Thursday, April 28, 2005

Install AD\AM !

Install AD\AM, the Secure Windows LDAP ServiceMicrosoft introduced a portable, scalable, and secure Lightweight Directory Access Protocol (LDAP) database based on their Network Operating System (NOS) Active Directory (AD). This service is called Active Directory [surprise, surprise] Application Mode, or AD\AM for short. AD\AM is a very simple, yet powerful, LDAP service you can use to handle authentication for your online applications, without requiring a full-blown NOS directory.

Why Use AD\AM?
AD\AM is a LDAP database that is primarily used to store users, groups, and other objects that represent organizations or other associations. It allows you to easily implement security within your applications, without having to write a huge amount of validation or user management code.

AD\AM provides the following capabilities, which separate it from AD:

  • Simple backup and recovery – AD\AM uses a single .dit file, which contains all the database information.
  • Easy installation and clean uninstall – It doesn't require you to have DNS working nor to install additional components on a server.
  • Extended support for X.500 directory naming rather than just DNS directory-style naming.
  • Effortless schema extensions without impacting on production Active Directory environments.
  • Free download from Microsoft – AD\AM itself does not have a license cost associated with it.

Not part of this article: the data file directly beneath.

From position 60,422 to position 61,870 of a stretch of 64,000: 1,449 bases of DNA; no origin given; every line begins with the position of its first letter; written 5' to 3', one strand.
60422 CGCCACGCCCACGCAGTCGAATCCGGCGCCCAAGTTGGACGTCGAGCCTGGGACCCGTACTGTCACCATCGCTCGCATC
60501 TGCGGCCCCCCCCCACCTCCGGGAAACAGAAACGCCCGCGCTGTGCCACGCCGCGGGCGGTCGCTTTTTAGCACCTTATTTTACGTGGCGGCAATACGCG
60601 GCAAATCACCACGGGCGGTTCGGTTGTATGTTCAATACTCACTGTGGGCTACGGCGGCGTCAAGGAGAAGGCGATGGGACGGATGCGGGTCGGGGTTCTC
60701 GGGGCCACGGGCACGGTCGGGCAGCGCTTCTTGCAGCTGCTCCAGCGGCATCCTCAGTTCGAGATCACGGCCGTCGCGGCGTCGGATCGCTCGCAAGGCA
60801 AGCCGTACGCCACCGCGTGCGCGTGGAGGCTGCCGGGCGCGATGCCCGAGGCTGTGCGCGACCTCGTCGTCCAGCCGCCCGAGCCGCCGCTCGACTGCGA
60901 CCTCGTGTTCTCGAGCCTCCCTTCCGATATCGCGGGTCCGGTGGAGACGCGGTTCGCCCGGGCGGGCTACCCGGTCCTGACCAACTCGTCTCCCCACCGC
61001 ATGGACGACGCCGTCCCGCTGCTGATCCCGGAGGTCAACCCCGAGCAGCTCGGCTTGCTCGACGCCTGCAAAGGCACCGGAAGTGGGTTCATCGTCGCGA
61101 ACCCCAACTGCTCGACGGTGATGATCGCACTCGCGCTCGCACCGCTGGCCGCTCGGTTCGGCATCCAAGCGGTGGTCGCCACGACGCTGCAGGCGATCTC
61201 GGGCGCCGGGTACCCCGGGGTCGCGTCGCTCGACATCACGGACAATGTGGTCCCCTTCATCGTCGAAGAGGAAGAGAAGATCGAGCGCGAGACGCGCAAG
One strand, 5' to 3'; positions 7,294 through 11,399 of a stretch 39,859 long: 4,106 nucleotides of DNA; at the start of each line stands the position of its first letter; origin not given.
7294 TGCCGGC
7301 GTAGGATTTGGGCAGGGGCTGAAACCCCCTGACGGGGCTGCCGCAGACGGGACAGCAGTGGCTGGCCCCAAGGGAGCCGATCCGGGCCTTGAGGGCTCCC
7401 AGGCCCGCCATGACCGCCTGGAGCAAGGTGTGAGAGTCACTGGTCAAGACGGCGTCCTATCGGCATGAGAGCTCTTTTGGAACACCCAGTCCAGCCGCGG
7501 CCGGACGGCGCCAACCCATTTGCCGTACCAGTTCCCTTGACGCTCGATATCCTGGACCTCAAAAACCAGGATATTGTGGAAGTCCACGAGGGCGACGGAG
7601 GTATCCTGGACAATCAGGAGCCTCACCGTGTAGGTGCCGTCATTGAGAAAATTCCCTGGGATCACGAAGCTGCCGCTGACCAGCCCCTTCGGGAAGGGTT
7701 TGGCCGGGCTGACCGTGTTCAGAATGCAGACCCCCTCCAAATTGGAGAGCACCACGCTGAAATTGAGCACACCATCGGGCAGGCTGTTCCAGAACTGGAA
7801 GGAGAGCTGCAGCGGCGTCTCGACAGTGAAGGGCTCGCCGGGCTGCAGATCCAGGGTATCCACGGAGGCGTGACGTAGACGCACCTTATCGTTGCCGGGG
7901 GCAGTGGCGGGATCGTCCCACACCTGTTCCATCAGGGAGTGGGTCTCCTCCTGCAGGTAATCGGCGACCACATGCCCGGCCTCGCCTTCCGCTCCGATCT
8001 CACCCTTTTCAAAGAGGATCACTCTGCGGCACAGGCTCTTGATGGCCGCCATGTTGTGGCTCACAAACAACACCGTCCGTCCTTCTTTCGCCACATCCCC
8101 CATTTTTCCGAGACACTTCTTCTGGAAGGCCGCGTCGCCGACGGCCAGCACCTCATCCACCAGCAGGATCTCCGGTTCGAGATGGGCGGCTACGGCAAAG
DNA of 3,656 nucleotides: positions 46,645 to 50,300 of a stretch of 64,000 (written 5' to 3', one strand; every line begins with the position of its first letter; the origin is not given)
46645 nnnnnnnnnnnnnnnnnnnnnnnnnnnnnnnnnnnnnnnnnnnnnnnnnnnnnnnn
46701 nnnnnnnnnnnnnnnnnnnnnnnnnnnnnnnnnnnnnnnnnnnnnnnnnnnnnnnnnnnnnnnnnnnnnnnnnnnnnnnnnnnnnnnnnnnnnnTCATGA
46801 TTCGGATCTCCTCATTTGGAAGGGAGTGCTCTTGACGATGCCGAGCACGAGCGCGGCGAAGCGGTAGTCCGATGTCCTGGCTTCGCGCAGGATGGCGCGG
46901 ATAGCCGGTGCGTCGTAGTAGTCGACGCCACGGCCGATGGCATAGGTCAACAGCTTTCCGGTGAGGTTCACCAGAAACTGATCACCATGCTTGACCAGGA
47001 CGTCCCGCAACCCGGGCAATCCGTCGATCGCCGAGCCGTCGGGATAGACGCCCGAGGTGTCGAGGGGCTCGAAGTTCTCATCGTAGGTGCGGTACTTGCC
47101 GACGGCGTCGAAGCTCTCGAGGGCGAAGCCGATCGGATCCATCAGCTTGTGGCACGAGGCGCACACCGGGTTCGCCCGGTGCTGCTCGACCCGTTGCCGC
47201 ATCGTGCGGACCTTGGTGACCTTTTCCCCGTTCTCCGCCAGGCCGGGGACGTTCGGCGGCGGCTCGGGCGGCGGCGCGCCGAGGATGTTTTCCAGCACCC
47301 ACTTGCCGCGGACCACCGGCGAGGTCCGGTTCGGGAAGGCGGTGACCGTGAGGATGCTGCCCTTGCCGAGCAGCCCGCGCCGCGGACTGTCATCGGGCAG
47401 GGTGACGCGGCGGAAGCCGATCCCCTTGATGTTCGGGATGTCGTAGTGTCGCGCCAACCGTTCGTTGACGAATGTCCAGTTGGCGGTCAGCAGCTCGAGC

• Can run multiple instances on the same machine (similar in concept to multiple instances of SQL Server 2000).

AD\AM has a number of great features that make it perfect for an online authentication system:

  • Password Policies – AD\AM provides the ability to ensure that a user's password meets certain complexity requirements (e.g., number of characters, case, alpha-numeric, etc.). Have you ever tried to write that code? What a pain!
  • Encrypted password store – AD\AM uses the same password encryption store as Active Directory, and as such, passwords cannot be reverse-engineered (unless you store them in reversible encryption).
  • Ability to use Active Directory authentication for internal users – AD\AM can pass off the authentication to Active Directory, allowing AD to authorize internal users to use the online application.

AD\AM has the ability to scale out in proportions similar to Active Directory. So given all the great things about AD\AM, what are its limitations?

  • AD\AM installs only on Windows XP (SP1 or above), Windows Server 2003 Standard, Enterprise, and Data Center Editions, but not on Windows 2000 (any edition) or Windows Server 2003 Web Edition.
  • For Windows XP, the AD\AM install is a limited release. You are limited to 10,000 objects within the AD\AM instance.
  • AD\AM currently does not have complete integration with Microsoft's Authentication Manager (nick-named AZMan). However, this is reportedly cleaned up in SP1 for Windows 2003 (no promises though!).
  • AD\AM has no capabilities for Kerberos. If you wish to use Kerberos, you need to implement Active Directory (and probably not over the Web!).
  • Pass-through (or user-proxy) authentication requires domain membership.

 AD\AM comes in six different flavors. When you download AD\AM, be sure to select the correct version for your requirements.

File NamePlatformDownload LinkFile Size (Bytes)

You can review the information about the individual downloads from the Microsoft AD\AM download site.

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